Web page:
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June 1, 2016

Happy Talk Like Shakespeare Day!

It’s silly to imagine people talking like Shakespeare. But April 23rd is the anniversary of the Bard of Avon’s birthday, which, at least for the time being, encourages us to try:

Shakespeare, oh Shakespeare!…If thou were here in the fleshly present, wouldst thou blow birthday candles, and what would be thy wish? Wouldst thou sing like a bird the muse of Birthday Song? Would thy birthday cake leave a foul taste, or sweet? Wouldst thou capture the moment in a self-portrait? Perhaps then post it to Instagram? Mayhap many fingers would fly to like thy likeness!

Kind of silly, right? Well, methinks talking like Shakespeare isn’t as strange as you imagine. In fact, we all talk like Shakespeare sometimes. Some of his language has found a home in modern-day English, so maybe you’ve already spoken like Shakespeare unknowingly.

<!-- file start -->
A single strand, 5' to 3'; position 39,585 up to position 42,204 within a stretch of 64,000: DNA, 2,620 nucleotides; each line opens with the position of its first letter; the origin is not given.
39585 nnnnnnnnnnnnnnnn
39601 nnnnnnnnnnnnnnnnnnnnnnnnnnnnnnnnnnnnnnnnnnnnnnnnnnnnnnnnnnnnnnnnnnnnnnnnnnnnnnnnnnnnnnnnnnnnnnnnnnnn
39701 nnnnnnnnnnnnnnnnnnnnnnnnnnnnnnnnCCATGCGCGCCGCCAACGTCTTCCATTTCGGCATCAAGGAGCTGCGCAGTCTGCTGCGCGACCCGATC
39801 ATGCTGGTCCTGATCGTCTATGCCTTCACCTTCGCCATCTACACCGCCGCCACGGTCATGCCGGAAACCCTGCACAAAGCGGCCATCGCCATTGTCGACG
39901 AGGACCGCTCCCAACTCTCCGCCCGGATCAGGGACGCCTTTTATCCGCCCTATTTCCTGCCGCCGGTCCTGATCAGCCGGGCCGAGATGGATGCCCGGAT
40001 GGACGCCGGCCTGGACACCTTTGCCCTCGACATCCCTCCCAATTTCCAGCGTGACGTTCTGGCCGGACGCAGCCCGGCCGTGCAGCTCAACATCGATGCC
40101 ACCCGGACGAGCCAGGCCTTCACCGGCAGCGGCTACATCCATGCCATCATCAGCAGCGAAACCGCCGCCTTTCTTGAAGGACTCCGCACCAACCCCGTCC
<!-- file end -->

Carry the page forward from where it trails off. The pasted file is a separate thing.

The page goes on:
Here are some common phrases and idioms that—lo and behold—have us all talking like Shakespeare. Many of these phrases find their earliest uses in Shakespeare’s works. For the others, if he did not invent them outright, his works popularized them.

Neither rhyme nor reason (Comedy of Errors, 1590)

Mum’s the word (Henry VI, Part 2, 1591)

As dead as a doornail (Henry VI, Part 2, 1591)

Off with his head (Henry VI, Part III, 1591)

Wild goose chase (Romeo and Juliet, 1592)

Night owl (Richard II, 1595)

Fight fire with fire (King John, 1595)

Good riddance (Merchant of Venice, 1598)

Lie low (Much Ado About Nothing, 1599)

The short and the long of it (The Merry Wives of Windsor, 1600)

Woe is me (Hamlet, 1602)

All’s well that ends well (All’s Well That Ends Well, 1604)

Vanish into thin air (Othello, 1604)

Wear my heart upon my sleeve (Othello, 1604)

One fell swoop (Macbeth, 1606)

Sorry sight (Macbeth, 1606)

In a pickle (The Tempest, 1610)

Have not slept one wink (Cymbeline, 1611)


Additional books, resources, and ideas on Shakespeare can be found online. Just log in at scholastic.com/clubs and search for “Shakespeare.”



About the Authors:  Jamie Turak and Dana Shaked are Reading Club Staffers who both enjoy dropping saucy Shakespearian lines (well, insults mostly).

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April 22, 2016